The Color Purple is a story of survival, spirituality, and the strength of the bond between two sisters, spanning two continents and nearly three decades. To hear Alice Walker read her own Pulitzer Prize-winning novel is an absolute treasure. Walker’s voice is clear, strong, and true a testament to the courage and hope that carries the main character Celie through the story.
Celie’s circumstances are unimaginable poor, female, uneducated, motherless, and African American in the Deep South she is without anyone to protect her, except her God. It is her communication with God and her other savior, her sister Nettie that sustains her and supplies the narrative of The Color Purple. At the beginning of the novel, Celie’s communication with both God and Nettie is one-way, however, as Nettie has been swept away from her, all the way to Africa, and God sends her few signs he is watching over her.
As Celie survives sexual abuse from her stepfather, the death of her mother, the violent loss of her two children, and marriage to the monstrous and cruel “Mister”, she remains kind and loving through it all. When the beautiful and liberated singer Shug Avery comes into her life, Celie is opened up. Shug tells Celie, “I think it pisses God off if you walk by the color purple in a field somewhere and don’t notice it.” Someone other than Nettie finally loves Celie, and she begins to truly see the beauty around her and believe her life is worth something.
In the preface, Walker says The Color Purple is the story of Celie’s journey from her place as “a spiritual captive” to “the realization that she…is a radiant expression…of the Divine”. Throughout the novel, Walker’s voice audibly breaks free of the bonds of abuse and cruelty into the freedom of spirituality and peace. It is almost as if Walker’s voice contains within each note the whole of the African American experience encapsulated in the courage and triumph of Celie’s story. Sarah Evans Hogeboom
Celie is a poor black woman whose letters tell the story of 20 years of her life, beginning at age 14 - when she is being abused and raped by her father and attempting to protect her sister from the same fate - and continuing over the course of her marriage to "Mister", a brutal man who terrorizes her.
Celie eventually learns that her abusive husband has been keeping her sister's letters from her, and the rage she feels, combined with an example of love and independence provided by her close friend, Shug, pushes her finally toward an awakening of her creative and loving self.
©1982 Alice Walker (P)2009 Alice Walker and Recorded Books, LLC
Liked the movie... LOVED the Audiobook. A much richer story line. Plus books read by the author seems to add extra heart to them. I highly recommend this story.
Great book, I saw the movie long time ago, excellent narrator, the story is good It brings minority's issues in U.S. And Africa!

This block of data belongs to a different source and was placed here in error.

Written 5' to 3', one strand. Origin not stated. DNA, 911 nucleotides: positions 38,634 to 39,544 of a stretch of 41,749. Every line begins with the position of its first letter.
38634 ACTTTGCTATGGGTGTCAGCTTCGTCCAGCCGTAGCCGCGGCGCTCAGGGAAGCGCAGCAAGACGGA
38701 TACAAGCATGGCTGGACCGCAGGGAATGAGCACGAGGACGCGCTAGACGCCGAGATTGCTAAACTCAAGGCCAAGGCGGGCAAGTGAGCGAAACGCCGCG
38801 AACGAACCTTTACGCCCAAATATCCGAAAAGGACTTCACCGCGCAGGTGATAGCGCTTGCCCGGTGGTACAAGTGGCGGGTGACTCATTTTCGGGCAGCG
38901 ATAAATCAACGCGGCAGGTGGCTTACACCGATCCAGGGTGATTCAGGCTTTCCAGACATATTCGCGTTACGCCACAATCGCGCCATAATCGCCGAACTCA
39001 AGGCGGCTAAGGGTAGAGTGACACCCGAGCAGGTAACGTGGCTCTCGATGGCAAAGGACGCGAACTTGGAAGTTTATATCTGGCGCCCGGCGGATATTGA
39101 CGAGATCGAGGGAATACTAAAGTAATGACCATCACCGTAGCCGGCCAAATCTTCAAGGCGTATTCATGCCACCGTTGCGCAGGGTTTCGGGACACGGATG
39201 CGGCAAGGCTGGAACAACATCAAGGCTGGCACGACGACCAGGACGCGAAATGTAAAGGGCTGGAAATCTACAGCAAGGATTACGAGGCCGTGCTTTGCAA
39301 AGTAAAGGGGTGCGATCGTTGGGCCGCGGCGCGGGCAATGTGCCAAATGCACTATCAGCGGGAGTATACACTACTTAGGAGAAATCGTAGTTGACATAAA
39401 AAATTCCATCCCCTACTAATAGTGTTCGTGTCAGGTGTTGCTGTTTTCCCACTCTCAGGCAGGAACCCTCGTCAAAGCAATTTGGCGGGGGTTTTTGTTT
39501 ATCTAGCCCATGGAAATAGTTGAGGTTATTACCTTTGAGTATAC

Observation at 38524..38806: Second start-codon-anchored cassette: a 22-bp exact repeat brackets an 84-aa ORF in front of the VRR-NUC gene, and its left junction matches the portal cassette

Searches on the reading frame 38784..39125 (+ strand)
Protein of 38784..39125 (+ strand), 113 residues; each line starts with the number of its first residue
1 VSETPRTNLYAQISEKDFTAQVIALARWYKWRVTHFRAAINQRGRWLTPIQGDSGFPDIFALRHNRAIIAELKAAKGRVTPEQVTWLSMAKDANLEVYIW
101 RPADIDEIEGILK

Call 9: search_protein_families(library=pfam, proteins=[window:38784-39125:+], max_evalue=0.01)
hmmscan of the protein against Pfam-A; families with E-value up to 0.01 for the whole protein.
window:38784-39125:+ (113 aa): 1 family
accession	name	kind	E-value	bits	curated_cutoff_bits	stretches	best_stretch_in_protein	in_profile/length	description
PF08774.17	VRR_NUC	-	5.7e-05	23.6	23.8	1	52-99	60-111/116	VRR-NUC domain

Very interesting style of writing. A powerful story of love and courage. Enjoyed the main character's transformation into a business woman who was powerful in her own right.
I love this book and I always have. I read it, first, when I was a teenager and I've read it frequently since then. My favorite part is when Nettie came home. I think I would enjoy it even more if the dialect of the narrator was more like in the movie.
I really enjoyed Alice Walker's reading. Unlike some reviewers, I don't feel her pace is too slow. I love listening to her voice and hearing how Celie and other characters speak.
The story is straightforward in many aspects. I salute Celie's strength and celebrate her triumph. I wish the same victory for all who struggle in life against overwhelming odds and prejudices. This book would be an uplifting read and encouragement for many.
HATE spoilers! Enjoy HOT, sexy books w/a plot. No vampires, paranormal, teens 4 me. Books outside HOT genre = books given to me to review
Unfortunately I saw the movie first but on the other hand, if I read the book I would not have watched the movie. The book was interesting but having seen the movie I was already bit biased in my characters in the book.
I didn't understand the why the language needed to be so crass in the first few chapters. It did not add to the book at all and I'm not one to be easily offended by curse words and strong language. This really bothered me and I almost stopped listening.
I think that had I not seen the movie I would've been totally lost in this book because it jumped around a bit.
While this is a story of how slave mentality affected women differently and the sacrifice & bond between sisters, I don't understand the fascination that surrounds the book. It was solid and the events were descriptive. However, I did not feel in any way that it was a five star read nor creditworthy.
Save your credit, watch the movie
NOTES: Strong language (really strong), graphic descriptions of sex, violence - including rape.
I enjoyed the story overall, particularly Celie's story. I was not as enamored with Nettie's story and at times, felt that her parts dragged on a little bit. The book touched on a lot of different topics, which added to the story. The characters were realistic, interesting and well developed. I liked the ending and how everything came together. I saw the movie years ago, but didn't remember much of the story at all, so this was like reading it for the first time.
The story was told in the format of letters, and it worked for this novel. The author also did an excellent job narrating the story, which in my experience, has not always been the case. However, I can't imagine anyone else doing a better job than she did.
I think that this book, read by the author was quite exquisite.
The characters were bright and individual. Each carried their own merit.
No, but I will.
This book produced many reactions, from laughing to crying.
You would be missing out on a wonderful read if you choose not to listen to it.
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